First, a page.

For the past two years I have been spending half the year in the states to be near my elderly mother. Going between places is trying for me. As much as I don’t want to and am not aware of attaching myself to the reality of wherever I am, I must do it, because changing places is both frightening and unsettling for me. Especially coming home to México. Odd because it’s the place I love, yet it’s been difficult to return each time.
Going between the States and México is like landing on different planets. It’s not funny, it’s hard. I seem to do okay upon arriving en el Norte, but coming back home is ironically conflictual.
Why would coming back to the place I love be anything but joyful? There are different sensibilities in each country which challenge my beliefs. In México, I work constantly to let go and flow, as that is the primary energy of the place. In the U.S. I enter the flow of information, resources, answers and help. As my time to return to México approaches I find myself fearful and furiously investigating supplements and other items not available where I live. I become increasingly unhappy, tense, exhausted and edging into a percieved state of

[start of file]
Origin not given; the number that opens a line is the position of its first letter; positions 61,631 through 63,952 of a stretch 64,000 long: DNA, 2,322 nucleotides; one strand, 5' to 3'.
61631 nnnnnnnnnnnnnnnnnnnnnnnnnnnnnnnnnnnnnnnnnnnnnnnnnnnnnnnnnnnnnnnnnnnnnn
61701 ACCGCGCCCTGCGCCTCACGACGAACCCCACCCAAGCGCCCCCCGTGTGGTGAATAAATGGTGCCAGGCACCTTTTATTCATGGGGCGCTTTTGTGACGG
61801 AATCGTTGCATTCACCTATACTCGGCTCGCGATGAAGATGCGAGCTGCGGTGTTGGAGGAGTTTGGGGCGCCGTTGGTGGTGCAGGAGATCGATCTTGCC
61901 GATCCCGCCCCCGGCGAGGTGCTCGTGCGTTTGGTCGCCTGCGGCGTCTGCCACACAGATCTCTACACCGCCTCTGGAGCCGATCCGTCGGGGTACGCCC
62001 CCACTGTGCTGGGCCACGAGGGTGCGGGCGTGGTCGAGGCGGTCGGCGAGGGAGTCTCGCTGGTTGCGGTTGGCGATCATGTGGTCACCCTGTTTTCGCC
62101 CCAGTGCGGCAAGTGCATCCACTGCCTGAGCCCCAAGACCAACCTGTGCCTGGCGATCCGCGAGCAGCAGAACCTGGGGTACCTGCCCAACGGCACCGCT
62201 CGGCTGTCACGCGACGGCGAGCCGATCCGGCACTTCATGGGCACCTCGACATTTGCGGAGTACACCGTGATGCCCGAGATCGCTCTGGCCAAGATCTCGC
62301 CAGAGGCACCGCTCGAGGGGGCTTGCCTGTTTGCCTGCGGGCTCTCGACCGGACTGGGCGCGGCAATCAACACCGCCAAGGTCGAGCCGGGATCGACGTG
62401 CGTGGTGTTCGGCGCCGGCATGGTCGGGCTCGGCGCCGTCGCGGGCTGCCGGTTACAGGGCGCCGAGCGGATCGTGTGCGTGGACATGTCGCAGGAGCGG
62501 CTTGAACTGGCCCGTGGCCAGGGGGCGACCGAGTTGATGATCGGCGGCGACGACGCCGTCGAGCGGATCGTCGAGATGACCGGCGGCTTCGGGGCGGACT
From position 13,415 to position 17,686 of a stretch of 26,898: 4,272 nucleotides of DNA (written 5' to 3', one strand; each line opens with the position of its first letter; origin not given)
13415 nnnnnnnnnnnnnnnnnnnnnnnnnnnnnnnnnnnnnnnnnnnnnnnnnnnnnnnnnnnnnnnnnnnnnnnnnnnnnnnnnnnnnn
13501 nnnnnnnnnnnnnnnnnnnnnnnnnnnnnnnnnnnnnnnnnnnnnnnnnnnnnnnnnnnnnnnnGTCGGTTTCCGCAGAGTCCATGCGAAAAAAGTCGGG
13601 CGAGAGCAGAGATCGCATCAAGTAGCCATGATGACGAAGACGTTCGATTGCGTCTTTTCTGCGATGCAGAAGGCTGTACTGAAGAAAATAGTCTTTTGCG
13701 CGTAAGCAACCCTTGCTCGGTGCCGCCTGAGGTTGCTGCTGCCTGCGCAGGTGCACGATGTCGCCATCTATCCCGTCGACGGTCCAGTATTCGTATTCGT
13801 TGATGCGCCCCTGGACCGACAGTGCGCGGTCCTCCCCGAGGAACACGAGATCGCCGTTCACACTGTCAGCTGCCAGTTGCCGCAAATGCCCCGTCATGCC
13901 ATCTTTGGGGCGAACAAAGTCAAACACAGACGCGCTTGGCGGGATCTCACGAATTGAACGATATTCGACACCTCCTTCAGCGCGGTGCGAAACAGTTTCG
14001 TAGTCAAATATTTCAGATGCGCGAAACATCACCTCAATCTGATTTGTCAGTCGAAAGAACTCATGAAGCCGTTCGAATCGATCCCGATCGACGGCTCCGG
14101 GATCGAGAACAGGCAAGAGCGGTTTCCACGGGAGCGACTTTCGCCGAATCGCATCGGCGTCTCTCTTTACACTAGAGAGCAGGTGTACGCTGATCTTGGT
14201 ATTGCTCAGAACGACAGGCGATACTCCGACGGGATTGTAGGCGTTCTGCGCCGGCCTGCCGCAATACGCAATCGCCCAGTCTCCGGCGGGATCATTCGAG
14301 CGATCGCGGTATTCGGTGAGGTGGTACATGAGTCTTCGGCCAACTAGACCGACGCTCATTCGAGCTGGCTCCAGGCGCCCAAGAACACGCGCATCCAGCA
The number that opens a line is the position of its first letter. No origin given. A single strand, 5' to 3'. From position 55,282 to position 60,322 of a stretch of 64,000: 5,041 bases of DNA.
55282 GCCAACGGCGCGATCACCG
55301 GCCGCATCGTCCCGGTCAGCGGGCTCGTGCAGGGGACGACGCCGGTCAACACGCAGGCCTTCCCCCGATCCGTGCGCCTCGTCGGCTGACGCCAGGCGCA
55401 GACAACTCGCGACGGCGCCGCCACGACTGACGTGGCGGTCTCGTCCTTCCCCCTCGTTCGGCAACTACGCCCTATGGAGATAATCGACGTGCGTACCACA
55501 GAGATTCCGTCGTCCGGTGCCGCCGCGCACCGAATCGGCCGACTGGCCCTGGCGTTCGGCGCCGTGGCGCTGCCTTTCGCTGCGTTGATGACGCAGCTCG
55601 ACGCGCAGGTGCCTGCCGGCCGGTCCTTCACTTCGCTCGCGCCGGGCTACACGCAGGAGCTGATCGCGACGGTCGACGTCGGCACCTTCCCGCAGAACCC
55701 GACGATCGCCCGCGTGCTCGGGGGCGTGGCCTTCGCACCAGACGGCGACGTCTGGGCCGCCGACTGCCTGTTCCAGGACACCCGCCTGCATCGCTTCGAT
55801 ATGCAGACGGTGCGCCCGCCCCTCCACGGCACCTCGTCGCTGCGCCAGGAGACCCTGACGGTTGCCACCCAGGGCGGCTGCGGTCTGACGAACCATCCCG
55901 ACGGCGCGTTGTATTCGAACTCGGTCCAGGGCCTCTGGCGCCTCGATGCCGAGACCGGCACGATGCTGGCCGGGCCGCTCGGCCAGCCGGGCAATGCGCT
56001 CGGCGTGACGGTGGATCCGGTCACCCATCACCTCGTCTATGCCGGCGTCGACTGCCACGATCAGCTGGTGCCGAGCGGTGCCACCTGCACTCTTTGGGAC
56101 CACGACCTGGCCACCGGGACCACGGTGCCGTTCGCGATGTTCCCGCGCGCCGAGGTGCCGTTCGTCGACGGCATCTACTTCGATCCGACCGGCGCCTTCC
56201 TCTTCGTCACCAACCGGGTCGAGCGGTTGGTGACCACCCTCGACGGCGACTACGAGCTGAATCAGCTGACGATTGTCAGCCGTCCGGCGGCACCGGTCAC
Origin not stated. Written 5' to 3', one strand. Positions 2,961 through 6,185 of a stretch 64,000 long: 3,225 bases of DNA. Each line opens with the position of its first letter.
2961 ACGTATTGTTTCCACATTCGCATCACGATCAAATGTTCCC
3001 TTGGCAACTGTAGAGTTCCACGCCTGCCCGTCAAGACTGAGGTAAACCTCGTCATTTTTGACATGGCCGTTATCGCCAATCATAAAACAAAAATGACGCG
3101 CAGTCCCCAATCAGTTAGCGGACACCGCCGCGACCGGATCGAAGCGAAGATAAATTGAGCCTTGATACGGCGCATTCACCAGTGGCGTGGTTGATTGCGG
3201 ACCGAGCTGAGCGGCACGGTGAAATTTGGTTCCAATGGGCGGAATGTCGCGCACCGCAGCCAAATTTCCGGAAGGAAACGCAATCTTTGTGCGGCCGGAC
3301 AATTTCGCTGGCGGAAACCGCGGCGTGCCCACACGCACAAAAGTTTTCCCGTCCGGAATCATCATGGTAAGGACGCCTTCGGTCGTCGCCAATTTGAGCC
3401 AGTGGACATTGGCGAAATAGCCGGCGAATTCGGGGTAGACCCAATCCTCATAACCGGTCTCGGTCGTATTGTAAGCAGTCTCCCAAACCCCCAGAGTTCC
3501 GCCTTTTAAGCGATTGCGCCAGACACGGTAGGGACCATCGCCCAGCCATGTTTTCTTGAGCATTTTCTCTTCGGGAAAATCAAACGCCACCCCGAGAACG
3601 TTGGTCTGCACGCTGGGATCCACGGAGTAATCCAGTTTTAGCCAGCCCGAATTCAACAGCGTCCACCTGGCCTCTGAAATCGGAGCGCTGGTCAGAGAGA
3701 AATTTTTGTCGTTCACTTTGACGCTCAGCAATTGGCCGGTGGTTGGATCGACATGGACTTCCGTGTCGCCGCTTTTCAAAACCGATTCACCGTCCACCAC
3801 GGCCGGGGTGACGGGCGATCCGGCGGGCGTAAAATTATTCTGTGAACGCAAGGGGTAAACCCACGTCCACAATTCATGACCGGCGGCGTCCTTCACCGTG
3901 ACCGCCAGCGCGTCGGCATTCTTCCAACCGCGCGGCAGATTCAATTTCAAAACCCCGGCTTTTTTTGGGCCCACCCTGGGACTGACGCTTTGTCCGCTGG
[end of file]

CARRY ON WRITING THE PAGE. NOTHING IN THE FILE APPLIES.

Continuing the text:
Neuroanatomist Jill Bolte Taylor had a massive stroke, temporarily losing function of the left hemisphere of her brain, and experienced it consciously. She now shares her experience of the silence, connection and hope for ourselves and the planet that the right brain permits. “Peace is just a breath away,” she says in her inspiring and illuminating interview with Oprah.
Note what trying to have, seeking to get, feels like. It's insatiable, a hungry ghost.
I am consumed with how to live a good life, with the question: what makes a good life?
I am re-searching what is my core passion and desire in terms of making a positive diference in the world.
I’ll tell you something: helping people who want to take better care of themselves is a cover for something.
Two days ago a dragon fly entered my house. It flew up to the skylight and tried to get out for hours, it’s wings buzzing incessantly as they struck the hard surface of the skylight.
Like many, I have had deep wounds that have taken my lifetime to address, feel and heal. As dedicated as I was to inner work, it wasn't until the last couple years that I have begun to feel an emergence from the veil of fog, which was my history.
How can you discover your happiness?
Robin Rainbow Gate
I help people midlife and beyond to find their inner power, health and well being through slow, conscious living
Ready to live Your True Life?